- Slides: 15
Unit 1 – Foundations of Logic Reasoning and Arguments
�When someone is trying to convince you to act a certain way of believe a particular idea, it is likely that he or she is using an argument ◦ Giving a reason(s) to support a particular conclusion
�Argument: consists of a propositions that the arguer takes as true, with one particular proposition, the conclusion, argued for by using the other proposition, the premises ◦ Arguments are built out of propositions
• Example : Capital Punishment Debate Capital punishment should not be used because wrongly convicted people will be executed by mistake and that is total unacceptable. � Premise 1: if capital punishment is used, then wrongly convicted people will be executed by mistake � P 2: the execution of wrongly convicted is totally unacceptable � Conclusion: capital punishment should not be used.
�Certain words or phrases that typically serve to introduce the conclusion of an argument ◦ Conclusion-indicators Certain words that typically indicate the premise of an argument � ◦ Premise-indicators Conclusion-indicators & Premise-indicators
Conclusion Premise Therefore Since Hence Because Thus Given that So Assuming that Consequently Insomuch as We may conclude that… For the reason that… Common indicators
�Not all arguments includes one of these indicators Example ◦ There is no such thing as free will. The mind is induced to wish this or that by some cause, and that cause is determined by another cause, an so on back to infinity. Spinoza
�The presence of an indicator is no guarantee that there is an argument ◦ Dinosaurs are extinct because of the impact of a large asteroid �The proposition is not being argued it is being taken as true and given an explanation for why it is true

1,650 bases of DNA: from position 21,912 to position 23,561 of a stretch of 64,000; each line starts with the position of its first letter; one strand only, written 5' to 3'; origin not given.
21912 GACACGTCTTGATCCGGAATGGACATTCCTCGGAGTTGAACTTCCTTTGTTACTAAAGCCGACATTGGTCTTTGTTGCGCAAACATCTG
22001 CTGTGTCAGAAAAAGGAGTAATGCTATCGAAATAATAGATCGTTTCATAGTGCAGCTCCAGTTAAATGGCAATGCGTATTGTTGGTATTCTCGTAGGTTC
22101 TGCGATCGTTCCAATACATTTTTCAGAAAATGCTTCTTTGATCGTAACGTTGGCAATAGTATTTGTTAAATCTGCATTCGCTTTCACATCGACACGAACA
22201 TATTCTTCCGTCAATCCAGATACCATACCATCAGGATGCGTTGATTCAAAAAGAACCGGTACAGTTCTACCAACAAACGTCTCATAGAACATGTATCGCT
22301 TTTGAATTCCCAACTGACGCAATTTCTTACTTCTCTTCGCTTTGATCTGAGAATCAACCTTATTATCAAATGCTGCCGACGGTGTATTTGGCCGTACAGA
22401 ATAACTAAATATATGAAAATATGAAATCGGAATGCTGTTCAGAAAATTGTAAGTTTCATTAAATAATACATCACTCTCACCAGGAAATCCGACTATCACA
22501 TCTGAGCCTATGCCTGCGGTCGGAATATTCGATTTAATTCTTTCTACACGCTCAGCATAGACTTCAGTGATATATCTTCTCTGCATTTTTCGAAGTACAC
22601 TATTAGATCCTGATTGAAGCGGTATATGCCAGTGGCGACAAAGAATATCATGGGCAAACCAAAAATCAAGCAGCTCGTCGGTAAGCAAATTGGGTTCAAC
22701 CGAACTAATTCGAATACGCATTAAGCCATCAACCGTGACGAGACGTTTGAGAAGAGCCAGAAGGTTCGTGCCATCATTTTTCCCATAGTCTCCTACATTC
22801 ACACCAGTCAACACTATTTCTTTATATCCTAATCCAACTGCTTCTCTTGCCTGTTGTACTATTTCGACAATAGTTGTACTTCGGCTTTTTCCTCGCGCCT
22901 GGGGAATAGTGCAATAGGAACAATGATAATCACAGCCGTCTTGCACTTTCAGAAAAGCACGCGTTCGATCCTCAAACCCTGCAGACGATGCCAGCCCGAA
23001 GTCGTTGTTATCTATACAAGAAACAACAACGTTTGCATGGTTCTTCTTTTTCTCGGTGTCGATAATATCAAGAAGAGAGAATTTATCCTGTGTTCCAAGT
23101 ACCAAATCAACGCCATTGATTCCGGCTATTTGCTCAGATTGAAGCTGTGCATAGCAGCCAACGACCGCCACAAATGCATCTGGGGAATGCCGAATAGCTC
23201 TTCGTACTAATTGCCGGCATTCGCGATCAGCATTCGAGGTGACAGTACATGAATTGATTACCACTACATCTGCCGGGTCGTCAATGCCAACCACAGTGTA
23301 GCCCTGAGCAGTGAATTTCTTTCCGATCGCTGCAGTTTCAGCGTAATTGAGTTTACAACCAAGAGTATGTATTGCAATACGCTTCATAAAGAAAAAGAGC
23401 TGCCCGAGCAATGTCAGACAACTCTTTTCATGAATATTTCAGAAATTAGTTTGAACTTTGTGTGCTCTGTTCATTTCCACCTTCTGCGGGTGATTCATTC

Deductive Logic: �The sudoku puzzle is currently a very popular form of logic game. �The strategy for solving a sudoku uses a reasoning process. �Sudoku puzzles use a form of reasoning called deductive logic. Deductive, Inductive & Abductive
� In deductive logic, you draw inferences (identify relationships) between information you know for certain and information you need to know. You attempt to work towards the point where, if the original information you know-- 'premises'--is true, then the conclusion must be true as well. � In a sudoku puzzle, for example, if you know that a specific square could contain the number 4, 5, 6, or 9, and that on another level the same square is part of a vertical line that cannot contain any of the numbers 4, 5, or 9, then you can conclude that it must contain a 6. If your original information about what the box cannot contain is correct, the conclusion must be correct. Deductive logic allows for absolute certainty.
�Deductive invalid argument is either valid or ◦ Valid deductive argument is one in which the conclusion is logically followed by the premises ◦ Invalid deductive argument is one in which the argument is offered as valid, but the conclusion turns out not to be logically entailed in the premise
�Deductive arguments are a form of syllogisms: 3 line argument in which the first two line are premises and the third line is the conclusion ◦ All men are mortal ◦ Socrates is a man ◦ Socrates is mortal
�Invalid deductive argument ◦ A stone is a substance ◦ Your are a substance ◦ You are a stone ◦ Why is this invalid? �A stone is a substance (does not say all/every substance is a stone) – flawed argument
�Is an argument in which the conclusion is probably true, given that the premises are true. Consider the following: ◦ In a survey of all 1839 students at Hegal high school approx 95%responeded that they believe in the existence of an absolute spirit ◦ Gottfried is a student at Hegel high school ◦ Gottfried believes in the existence of an absolute spitit Inductive arguments
�Is one in which the conclusion is a ‘best guess’ that is judged to be the most plausible explanation among competing alternatives, given that the premises are true. ◦ If it was raining last night, then the street will be wet. ◦ The street is wet ◦ It was raining last night �Can be true or false but that is the best guess Abductive Argument